The Center for Constitutional Rights (CCR), the organization litigating the landmark stop-and-frisk case, Floyd v. City of New York, issued a cautious statement following the announcement of the Bratton appointment: “Given Mayor-elect Bill de Blasio’s commitment to dropping the appeal in Floyd, we expect incoming Commissioner Bill Bratton will embrace the full remedial order as a roadmap to meaningful stop-and-frisk reform and changing the police department’s relationships with the communities it serves. Bratton previously addressed unconstitutional racial discrimination in the Los Angeles Police Department, working with a court-appointed monitor to implement change. At the same time, we hope Bratton’s appointment is not a signal from de Blasio that the NYPD will be ramping up so-called ‘broken windows’ policing, surveillance, and numbers-driven policing. As Mr. Bratton himself has stated, constitutional policing is not inconsistent with effective policing. Mr. Bratton has implemented reform before under a court-ordered process, and we are hopeful he will work with community representatives and civil liberties groups do the same with the NYPD.”

In August U.S. District Court Judge Shira Scheindlin ruled that Stop-and-Frisk as practiced by the New York Police Department was unconstitutional and appointed a monitor. Her decision was stayed and the case was removed from her after a motion by the City, which also appealed her ruling; it will be heard in the spring although the de Blasio administration is expected to drop the appeal.

In announcing the appointment of Bratton this morning, de Blasio in a statement said the new commissioner would “protect New Yorkers, while simultaneously respecting their civil liberties.”

The statement said de Blasio “charged Bratton with using the best technology and tactics to deepen New York City’s historic gains in public safety, to continue innovating approaches that protect New Yorkers from terrorism, and to bring police and communities closer together by ending the overuse and misuse of stop-and-frisk.” “Under his leadership in the mid-1990s, felony crime in New York City fell by 39 percent. He proved to be as effective in Los Angeles, where violent crime declined by 26 percent during his first three years as Chief of Police. By 2009, the crime rate was 54 percent lower than it had been during his predecessor’s final year,” de Blasio’s statement added.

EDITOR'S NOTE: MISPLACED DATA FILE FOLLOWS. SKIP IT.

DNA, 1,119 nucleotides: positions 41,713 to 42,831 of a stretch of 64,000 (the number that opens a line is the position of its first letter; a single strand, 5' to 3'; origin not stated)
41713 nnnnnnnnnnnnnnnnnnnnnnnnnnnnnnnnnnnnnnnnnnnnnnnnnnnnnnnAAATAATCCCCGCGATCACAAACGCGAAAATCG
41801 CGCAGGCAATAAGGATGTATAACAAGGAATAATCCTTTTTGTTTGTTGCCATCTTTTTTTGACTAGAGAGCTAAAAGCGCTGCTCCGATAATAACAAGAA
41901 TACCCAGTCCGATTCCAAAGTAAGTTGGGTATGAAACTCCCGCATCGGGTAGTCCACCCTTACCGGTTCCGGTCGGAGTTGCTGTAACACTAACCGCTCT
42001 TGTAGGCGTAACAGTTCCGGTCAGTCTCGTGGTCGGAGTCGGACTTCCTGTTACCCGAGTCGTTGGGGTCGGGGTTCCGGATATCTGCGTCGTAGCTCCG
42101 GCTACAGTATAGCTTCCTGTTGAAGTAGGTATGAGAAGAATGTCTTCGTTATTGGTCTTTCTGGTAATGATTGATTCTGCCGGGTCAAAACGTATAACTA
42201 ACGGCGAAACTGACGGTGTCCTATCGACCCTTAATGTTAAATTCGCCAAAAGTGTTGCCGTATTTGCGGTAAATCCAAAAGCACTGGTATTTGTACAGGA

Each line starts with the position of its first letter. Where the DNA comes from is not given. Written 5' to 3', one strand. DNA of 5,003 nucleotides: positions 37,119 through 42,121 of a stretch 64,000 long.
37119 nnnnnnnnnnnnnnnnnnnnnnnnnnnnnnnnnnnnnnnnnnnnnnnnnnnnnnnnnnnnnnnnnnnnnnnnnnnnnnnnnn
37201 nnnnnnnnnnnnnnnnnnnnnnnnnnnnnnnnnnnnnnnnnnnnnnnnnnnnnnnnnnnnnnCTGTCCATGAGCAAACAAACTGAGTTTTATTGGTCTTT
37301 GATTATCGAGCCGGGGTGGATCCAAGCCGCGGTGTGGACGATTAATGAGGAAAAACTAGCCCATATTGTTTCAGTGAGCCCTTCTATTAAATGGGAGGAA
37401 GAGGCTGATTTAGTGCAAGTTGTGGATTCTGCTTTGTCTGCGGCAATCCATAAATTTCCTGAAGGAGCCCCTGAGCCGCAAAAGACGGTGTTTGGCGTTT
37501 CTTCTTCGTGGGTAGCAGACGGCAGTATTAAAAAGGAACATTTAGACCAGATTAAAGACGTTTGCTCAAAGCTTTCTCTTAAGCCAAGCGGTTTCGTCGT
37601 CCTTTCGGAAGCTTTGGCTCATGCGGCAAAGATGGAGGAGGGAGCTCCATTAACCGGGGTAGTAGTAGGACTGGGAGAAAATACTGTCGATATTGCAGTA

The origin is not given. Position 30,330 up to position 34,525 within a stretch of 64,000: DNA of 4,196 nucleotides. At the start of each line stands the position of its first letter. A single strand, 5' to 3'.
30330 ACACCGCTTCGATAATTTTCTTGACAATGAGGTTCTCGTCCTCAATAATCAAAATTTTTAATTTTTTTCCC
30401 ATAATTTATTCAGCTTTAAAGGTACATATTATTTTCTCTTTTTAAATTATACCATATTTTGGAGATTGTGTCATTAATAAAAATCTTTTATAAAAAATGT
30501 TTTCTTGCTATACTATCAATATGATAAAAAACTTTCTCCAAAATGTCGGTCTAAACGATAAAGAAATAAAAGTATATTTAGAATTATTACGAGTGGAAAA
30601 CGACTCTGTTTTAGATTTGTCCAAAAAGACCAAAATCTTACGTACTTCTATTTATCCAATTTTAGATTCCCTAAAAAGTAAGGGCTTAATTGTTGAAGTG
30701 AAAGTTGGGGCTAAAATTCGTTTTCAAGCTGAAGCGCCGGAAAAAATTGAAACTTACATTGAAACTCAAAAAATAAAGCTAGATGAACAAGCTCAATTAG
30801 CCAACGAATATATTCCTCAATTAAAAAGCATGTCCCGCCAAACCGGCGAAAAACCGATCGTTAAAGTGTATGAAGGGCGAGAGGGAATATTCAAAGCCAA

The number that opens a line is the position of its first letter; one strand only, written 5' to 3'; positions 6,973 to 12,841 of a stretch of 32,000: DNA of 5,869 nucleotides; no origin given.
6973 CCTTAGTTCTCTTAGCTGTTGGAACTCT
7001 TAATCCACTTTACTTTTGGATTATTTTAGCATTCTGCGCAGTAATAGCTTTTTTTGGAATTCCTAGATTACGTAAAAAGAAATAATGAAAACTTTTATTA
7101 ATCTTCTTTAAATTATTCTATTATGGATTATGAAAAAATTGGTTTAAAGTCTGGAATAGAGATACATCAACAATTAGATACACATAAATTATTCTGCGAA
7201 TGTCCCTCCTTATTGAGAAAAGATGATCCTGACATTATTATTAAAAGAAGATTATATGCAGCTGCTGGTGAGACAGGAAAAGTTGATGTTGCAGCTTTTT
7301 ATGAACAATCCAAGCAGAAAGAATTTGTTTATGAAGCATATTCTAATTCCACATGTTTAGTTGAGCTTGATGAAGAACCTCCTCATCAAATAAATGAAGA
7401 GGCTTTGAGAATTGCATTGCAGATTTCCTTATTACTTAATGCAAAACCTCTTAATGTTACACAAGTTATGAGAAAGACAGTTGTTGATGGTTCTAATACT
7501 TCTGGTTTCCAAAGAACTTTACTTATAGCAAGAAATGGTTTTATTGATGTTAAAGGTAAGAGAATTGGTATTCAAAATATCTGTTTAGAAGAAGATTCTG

Several elected officials issued statements backing the appointment of Bratton.

“As a leading national architect of community policing, he understands that partnerships, problem-solving and prevention are instrumental in driving down crime,” New York State Attorney General Eric Schneiderman, said of the appointment. “His development of CompStat was a revolutionary innovation that changed the face of policing and made us all safer.”

Others backing the appointment were: former Los Angeles Mayor Antonio Villaraigosa; Manhattan borough president and comptroller-elect Scott M. Stringer; Congresswoman Nydia M. Velázquez; and, Brooklyn Borough President-Elect Eric Adams, a former police officer.

New York City Council Member Jumaane D. Williams, also a vocal critic of Stop-and-Frisk congratulated Bratton on his appointment but also urged quick reforms.

Bratton, who has been police commissioner in New York, Boston, and Los Angeles, is currently Chief Executive Officer of the Bratton Group LLC. He holds a Bachelor of Science degree from Boston State College and is a graduate of the FBI National Executive Institute and the Senior Executive Fellows Program at Harvard’s John F. Kennedy School of Government.